I'm in the early stages of designing a client/server application. The clients will be batch programs that read a file of customer contact data (name, address, email address, phone no's) and pass these components to the server, which will add them (if not already present) to corresponding mySQL tables and return id's for each component. In order to boost performance, the server will have spawned four "manager" servers, each tasked with looking up and possibly adding a new row, and will pass the four components via IPC to those managers so that they can work concurrently.

In other words

  • One "master server" that does nothing but listen for a connection from a batch job, and fork/exec a "slave" process,
  • Four "managers" that read from a socket, do a table lookup and possibly add a row, and write back an id,
  • One "slave" process for each connected client, spawned by the master when a new connection arrives from a client, which converses with the batch job: receiving a customer contact record, sending components to each of the managers, waiting for all of the managers to respond with the id's they've computed, and sending a summary record back to the client before looping back to receive the next record.

(The processing is a bit more involved than I've described- there are actually eight managers, and the results from the first four need to be completely gathered before invoking the next three managers, which in turn must all complete before calling the final manager. But that's just a simple process with several sequential stages, each of which involves farming out concurrent work and waiting for it all to finish.)

In discussing this with another member of the team, I was asked "why have the master server and the slave servers? why not have the client make separate connections directly with those manager processes?"

I haven't got a really good objection: each client could essentially implement the slave logic directly and create eight simultaneous connections to the manager servers. I have a feeling that's not the best approach - that somehow it might be important to have some centralized control to robustly deal with failures and errors, or to accumulate statistics about the server as a whole. But I've no prior experience building a full-scale, production-worthy client/server app.

I'd be very interested in hearing the opinions of those with prior experience building apps of this nature.

UPDATE 1: One advantage: If the client process abruptly crashed or was canceled, the slave process would stay alive, could detect that the client had gone away, would have complete knowledge of the job state, and could ensure data integrity by completing (or backing out) the current unit of work. It could bring an orderly end to a failure.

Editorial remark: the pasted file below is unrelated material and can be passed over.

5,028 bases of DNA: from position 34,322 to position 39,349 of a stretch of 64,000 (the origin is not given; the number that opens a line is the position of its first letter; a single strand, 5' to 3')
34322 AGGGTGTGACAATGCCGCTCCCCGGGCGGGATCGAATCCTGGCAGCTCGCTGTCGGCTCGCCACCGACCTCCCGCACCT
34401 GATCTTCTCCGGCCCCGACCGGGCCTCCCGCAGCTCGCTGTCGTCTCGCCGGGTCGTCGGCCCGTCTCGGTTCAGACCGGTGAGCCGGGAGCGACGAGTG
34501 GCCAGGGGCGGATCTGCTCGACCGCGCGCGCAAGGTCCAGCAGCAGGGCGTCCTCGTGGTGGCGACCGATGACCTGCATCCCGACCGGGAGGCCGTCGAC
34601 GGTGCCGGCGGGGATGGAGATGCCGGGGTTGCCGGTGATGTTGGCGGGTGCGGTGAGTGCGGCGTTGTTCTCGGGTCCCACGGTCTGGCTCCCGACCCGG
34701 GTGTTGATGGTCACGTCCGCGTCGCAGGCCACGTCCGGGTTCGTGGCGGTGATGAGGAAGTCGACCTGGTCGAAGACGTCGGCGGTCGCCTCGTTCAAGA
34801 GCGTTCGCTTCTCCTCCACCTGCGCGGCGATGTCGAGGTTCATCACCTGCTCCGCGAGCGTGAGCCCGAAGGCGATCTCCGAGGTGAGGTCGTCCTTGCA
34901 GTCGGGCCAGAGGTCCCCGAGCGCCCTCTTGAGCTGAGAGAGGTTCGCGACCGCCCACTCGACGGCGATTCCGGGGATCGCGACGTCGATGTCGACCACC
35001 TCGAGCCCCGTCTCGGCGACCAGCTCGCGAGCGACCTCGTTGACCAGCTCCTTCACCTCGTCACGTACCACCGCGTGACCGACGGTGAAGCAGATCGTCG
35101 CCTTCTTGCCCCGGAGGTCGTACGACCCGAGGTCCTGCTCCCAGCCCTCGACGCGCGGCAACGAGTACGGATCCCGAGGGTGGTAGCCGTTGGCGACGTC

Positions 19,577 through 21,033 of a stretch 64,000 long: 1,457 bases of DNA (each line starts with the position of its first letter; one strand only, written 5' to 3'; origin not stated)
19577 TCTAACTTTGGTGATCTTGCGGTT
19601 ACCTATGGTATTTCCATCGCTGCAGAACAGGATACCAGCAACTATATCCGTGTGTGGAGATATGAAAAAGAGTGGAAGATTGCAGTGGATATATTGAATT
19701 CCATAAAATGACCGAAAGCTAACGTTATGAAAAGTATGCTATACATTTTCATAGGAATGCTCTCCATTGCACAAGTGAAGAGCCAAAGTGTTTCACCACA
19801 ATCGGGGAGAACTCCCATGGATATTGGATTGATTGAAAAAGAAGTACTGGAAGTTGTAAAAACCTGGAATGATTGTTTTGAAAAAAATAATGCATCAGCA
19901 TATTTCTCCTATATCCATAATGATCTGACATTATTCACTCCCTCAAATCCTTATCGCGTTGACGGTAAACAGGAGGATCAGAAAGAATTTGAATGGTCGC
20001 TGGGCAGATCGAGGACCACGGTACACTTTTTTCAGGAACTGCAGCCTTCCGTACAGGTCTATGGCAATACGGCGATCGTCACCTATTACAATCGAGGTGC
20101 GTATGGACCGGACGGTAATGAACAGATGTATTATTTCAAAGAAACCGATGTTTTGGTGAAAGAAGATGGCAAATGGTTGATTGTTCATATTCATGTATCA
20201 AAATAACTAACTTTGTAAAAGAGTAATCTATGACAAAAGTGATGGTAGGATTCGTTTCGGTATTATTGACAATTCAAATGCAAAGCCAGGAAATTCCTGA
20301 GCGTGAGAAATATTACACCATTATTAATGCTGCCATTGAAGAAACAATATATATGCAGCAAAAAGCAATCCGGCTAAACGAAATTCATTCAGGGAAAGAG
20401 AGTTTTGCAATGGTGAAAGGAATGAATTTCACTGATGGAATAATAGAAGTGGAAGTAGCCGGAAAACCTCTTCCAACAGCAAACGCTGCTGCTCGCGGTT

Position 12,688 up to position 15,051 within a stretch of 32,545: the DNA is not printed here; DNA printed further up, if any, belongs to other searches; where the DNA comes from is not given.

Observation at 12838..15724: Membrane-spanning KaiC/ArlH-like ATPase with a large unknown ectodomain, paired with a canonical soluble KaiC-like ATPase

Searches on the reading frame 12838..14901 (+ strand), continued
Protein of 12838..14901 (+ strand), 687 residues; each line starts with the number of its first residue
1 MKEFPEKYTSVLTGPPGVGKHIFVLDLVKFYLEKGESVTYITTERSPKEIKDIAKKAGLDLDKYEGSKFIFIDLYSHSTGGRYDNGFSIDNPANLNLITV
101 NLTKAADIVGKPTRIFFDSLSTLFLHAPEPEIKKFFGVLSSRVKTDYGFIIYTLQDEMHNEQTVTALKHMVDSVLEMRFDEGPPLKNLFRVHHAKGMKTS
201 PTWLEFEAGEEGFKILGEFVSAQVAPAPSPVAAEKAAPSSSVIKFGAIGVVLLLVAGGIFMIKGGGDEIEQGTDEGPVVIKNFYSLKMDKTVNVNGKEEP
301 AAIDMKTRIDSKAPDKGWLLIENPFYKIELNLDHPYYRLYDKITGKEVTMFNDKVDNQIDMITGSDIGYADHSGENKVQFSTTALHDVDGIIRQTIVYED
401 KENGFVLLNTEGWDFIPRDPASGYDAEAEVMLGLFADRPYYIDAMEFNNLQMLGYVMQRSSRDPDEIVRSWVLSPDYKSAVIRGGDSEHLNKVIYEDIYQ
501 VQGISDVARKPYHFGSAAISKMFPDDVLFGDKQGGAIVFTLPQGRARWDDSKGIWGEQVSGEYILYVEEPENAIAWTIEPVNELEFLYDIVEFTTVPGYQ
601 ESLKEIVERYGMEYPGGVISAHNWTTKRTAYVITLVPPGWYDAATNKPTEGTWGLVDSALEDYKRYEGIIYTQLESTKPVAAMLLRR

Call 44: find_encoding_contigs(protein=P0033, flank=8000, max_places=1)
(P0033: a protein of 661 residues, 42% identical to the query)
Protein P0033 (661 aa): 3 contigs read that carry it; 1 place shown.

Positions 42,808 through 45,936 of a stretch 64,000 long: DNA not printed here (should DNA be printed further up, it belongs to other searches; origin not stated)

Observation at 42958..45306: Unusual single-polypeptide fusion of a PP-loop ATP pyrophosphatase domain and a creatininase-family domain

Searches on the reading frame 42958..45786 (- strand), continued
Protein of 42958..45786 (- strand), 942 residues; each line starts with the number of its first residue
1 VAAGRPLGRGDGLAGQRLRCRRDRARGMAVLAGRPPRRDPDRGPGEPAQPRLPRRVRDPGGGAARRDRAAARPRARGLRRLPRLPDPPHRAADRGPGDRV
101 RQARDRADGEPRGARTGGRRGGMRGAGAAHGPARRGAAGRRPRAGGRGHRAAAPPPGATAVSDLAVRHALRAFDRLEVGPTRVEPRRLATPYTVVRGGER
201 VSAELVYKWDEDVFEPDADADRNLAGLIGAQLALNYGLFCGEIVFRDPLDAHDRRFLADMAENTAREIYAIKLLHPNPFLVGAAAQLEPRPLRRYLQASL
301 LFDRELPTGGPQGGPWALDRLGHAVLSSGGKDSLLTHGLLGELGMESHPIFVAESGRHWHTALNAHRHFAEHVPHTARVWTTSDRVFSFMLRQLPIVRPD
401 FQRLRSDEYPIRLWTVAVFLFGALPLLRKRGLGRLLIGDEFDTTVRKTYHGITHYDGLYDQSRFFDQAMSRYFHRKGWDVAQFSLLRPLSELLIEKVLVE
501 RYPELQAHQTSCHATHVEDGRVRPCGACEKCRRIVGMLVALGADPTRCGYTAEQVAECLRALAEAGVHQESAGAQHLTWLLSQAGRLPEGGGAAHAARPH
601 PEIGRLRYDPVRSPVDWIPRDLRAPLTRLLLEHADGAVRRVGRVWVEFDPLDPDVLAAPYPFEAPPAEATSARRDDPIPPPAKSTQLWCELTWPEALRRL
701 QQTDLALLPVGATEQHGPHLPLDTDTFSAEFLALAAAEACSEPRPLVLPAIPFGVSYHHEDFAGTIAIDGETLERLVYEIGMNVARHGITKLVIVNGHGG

• From the scenario you describe I would tend to agree with your team member - why so complicated? The answer really depends on requirements for throughput, scalability, configurability. Could you clarify on these?
    – miraculixx
    Dec 28, 2012 at 17:33
  • Throughput is top priority - we process hundreds of thousands of input records and lookup against tables with a billion rows. The managers will (eventually) be heavily optimized to keep memory caches, etc. Configuration - we may want to distribute the managers across different physical servers. Scalability? I don't know - it's pretty big as it is, although we might want to have more than three or four clients running at the same time.
    – Chap
    Dec 28, 2012 at 22:16
  • @miraculixx: I answered your question; does it change your answer any? (My view is that it's "complicated" because of requirements for database integrity.)
    – Chap
    Jan 2, 2013 at 2:14

1 Answer 1


In short, the answer to your colleague is "encapsulation."

What are you going to do when you need to spin up a ninth manager? Or more slave processes per client? Or you need to adjust the interaction logic just enough that it would force updating and invalidating all of the existing clients? Do you have full control over all of the clients in order to do that?

It doesn't sound like any of the processing needs to be done by the clients, so they shouldn't.

And, in theory, you have control over the master / managers / slaves, so you can trust that code a little bit more than you can with the client. Even though you may be writing / publishing the clients you want to look at it from a security point of view as well. Clients are generally less trustworthy than the server components because of deployment and being on systems outside of those you control. You may also have to support downlevel client versions which can really foul up your ability to make changes if the logic resides within the client.

You're on the right path for a client / server environment. Stick to design you've started and don't provide inappropriate access to the clients.

  • 1
    You made me realize that it's very possible that we'll eventually need to write another client program which has a slightly different overall purpose, but requires precisely the same service being provided here to carry out its mission! And you're correct - none of this needs to be done by the clients. (I think the motivation here is mostly "premature optimization".) Thanks for your reassurance.
    – Chap
    Dec 28, 2012 at 15:55

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